(RSF/IFEX) - 16 September 2011 - Ten years ago, on 18 September 2001, the entire world's eyes were still turned to New York, the target of Al Qaeda's devastating attacks the previous week. In Asmara, the Eritrean government took advantage of this distraction to launch a brutal political purge.
"To the international community's indifference, several ministers and former generals and all the newspaper editors were thrown in jail in the span of a week," Reporters Without Borders secretary-general Jean-François Julliard said. "All the privately-owned publications were shut down. The country embarked on an era of terror from which it has yet to emerge. Ten years later, no one can continue to ignore the Eritrean regime's brutality."
"Ten years have gone by without the international community ever understanding the scale of the tragedy suffered by the Eritrean people: a complete absence of freedom of expression, constant surveillance of journalists, harassment of their families, enforced disappearances and secret detention in inhuman conditions.
"The sanctions that were finally adopted by the UN Security Council in 2009 are clearly not being applied because several senior Eritrean officials have just visited Europe. Nonetheless, the Eritrean dictator, Issaias Afeworki, is no less dangerous and cruel than Muammar Gaddafi or Bashar al-Assad."
Eritrea has been ranked last in the Reporters Without Borders international press freedom index for the past four years in a row. More than 30 journalists are currently detained in Eritrea. This makes it the world's second biggest prison for the media, after China.
According to the information obtained by Reporters Without Borders, at least four journalists have so far been arrested this year. They join the journalists who have been held since 2001 and who are still languishing in the country's prison camps.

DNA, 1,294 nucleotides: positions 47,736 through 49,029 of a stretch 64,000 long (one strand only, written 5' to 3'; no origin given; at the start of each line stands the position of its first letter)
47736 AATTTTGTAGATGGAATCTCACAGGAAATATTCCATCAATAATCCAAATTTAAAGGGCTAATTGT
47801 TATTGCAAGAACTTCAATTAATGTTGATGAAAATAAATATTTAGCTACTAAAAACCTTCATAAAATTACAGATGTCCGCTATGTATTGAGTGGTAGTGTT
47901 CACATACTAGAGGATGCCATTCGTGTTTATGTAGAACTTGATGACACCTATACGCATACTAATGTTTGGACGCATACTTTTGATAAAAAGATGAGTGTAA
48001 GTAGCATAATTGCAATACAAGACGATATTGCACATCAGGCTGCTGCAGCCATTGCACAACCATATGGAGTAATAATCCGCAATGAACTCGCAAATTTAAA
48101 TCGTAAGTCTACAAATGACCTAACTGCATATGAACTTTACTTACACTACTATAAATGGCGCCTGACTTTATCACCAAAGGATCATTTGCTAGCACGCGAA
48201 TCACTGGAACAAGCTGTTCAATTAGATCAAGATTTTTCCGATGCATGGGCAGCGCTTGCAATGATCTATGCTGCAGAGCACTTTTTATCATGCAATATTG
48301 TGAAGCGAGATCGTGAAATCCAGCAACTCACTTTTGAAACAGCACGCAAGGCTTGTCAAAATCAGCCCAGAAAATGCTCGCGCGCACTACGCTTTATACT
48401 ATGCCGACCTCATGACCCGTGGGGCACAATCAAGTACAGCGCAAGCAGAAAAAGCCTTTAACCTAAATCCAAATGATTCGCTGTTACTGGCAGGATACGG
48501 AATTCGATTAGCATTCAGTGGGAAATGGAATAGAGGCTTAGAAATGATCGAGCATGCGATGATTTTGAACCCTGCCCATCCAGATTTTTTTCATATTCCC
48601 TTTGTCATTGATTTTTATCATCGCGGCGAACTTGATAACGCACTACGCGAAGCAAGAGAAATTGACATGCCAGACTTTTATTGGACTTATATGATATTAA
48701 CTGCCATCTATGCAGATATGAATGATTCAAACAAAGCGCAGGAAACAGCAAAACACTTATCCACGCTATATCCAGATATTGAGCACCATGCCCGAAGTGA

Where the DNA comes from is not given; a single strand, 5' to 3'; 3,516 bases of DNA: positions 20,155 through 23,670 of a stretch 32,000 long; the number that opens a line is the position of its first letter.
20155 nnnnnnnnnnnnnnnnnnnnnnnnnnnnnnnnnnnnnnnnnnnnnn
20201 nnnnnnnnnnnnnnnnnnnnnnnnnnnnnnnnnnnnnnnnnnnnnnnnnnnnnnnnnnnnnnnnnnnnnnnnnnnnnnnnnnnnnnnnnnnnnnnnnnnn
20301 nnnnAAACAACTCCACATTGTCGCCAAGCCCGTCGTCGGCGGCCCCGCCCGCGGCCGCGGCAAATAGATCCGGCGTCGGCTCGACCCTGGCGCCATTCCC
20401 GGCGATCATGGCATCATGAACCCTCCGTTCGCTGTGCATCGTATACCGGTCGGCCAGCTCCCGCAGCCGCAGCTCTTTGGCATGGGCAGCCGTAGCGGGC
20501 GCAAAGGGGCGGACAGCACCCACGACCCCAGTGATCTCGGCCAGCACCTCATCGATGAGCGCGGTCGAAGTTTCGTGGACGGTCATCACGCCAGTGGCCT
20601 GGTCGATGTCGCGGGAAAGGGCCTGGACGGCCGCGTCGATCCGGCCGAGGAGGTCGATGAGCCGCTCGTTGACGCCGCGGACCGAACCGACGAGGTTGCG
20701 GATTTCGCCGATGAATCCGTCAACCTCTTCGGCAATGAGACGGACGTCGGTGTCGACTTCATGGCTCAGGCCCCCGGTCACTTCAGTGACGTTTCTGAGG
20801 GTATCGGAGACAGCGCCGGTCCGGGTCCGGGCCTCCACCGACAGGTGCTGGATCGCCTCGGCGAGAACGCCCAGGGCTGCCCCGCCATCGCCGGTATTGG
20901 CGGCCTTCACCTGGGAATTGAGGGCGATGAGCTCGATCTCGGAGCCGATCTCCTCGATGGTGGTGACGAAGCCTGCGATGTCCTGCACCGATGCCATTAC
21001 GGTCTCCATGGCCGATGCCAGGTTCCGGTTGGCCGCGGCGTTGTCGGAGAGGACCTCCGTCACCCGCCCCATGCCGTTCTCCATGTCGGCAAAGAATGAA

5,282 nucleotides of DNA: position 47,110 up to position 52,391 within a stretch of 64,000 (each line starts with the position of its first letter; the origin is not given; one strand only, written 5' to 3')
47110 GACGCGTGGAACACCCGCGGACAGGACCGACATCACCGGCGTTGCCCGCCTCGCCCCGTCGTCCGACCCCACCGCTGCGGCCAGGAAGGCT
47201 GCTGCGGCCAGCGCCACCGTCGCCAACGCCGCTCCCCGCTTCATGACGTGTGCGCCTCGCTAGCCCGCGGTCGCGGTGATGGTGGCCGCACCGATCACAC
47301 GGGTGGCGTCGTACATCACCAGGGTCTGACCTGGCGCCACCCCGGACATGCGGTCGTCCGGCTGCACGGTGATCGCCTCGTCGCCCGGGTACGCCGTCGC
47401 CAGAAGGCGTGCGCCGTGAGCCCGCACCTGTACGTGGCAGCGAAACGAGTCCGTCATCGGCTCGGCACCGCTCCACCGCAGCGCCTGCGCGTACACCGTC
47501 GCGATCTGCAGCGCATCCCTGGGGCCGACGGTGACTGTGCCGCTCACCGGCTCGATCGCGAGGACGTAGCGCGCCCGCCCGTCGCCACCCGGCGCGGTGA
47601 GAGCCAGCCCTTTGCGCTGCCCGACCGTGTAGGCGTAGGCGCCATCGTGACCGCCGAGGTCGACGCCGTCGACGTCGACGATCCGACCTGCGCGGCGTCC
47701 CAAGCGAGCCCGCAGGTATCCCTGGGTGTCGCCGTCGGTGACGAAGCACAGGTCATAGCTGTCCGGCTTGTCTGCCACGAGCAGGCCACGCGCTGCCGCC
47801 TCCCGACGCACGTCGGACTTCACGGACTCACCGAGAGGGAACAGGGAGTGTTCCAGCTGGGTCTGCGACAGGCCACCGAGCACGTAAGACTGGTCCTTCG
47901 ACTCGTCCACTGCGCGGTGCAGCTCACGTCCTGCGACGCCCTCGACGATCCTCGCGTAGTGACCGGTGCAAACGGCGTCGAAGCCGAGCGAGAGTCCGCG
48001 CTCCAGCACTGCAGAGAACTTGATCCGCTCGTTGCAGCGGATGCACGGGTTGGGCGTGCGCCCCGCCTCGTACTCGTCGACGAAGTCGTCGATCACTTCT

Three of the latest detainees are radio journalists - Nebiel Edris, Ahmed Usman and Mohamed Osman - who were arrested in February. The fourth is Tesfalidet "Topo" Mebrahtu, a famous sports journalist on the state-owned radio Dimtsi Hafash and state-owned Eri-TV. Arrested at the end of March, he is now thought to be in a detention centre near the capital, either May Srwa or Adi Abeito, a military prison. His family is not allowed to visit him.
To escape the extremely oppressive atmosphere in the state media, where everyone is closely watched and no one is allowed to speak freely, Eritrean journalists often flee the country or at least try to. Some succeed, but others are caught and arrested. This is what happened to Eyob Kessete, who was arrested for the second time in the summer of 2010 as he was trying to flee.
Border guards have orders to fire at once on anyone spotted trying to cross the border illegally. The journalist Paulos Kidane, for example, was gunned down in 2007 as he tried to cross into Sudan. Those who make it usually find a precarious existence awaiting them, and sometimes a tragic fate. Lidya Mengesteab, who used to work for Dimtsi Hafash and Eri-TV before fleeing to Sudan and then to Libya, died with many other exiles while trying to cross the Mediterranean in a boat in April.
To mark the 10th anniversary of the round-ups of journalists and closure of all the privately-owned print media, Reporters Without Borders is launching an international ad campaign about Eritrea in English, French, Spanish, German, Swedish, Italian and Tigrinya. It is also releasing an updated list of journalists detained in Eritrea.
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Click below to download the updated list of journalists detained:
RSF_Eritrea_List_EN.pdf (1542 KB)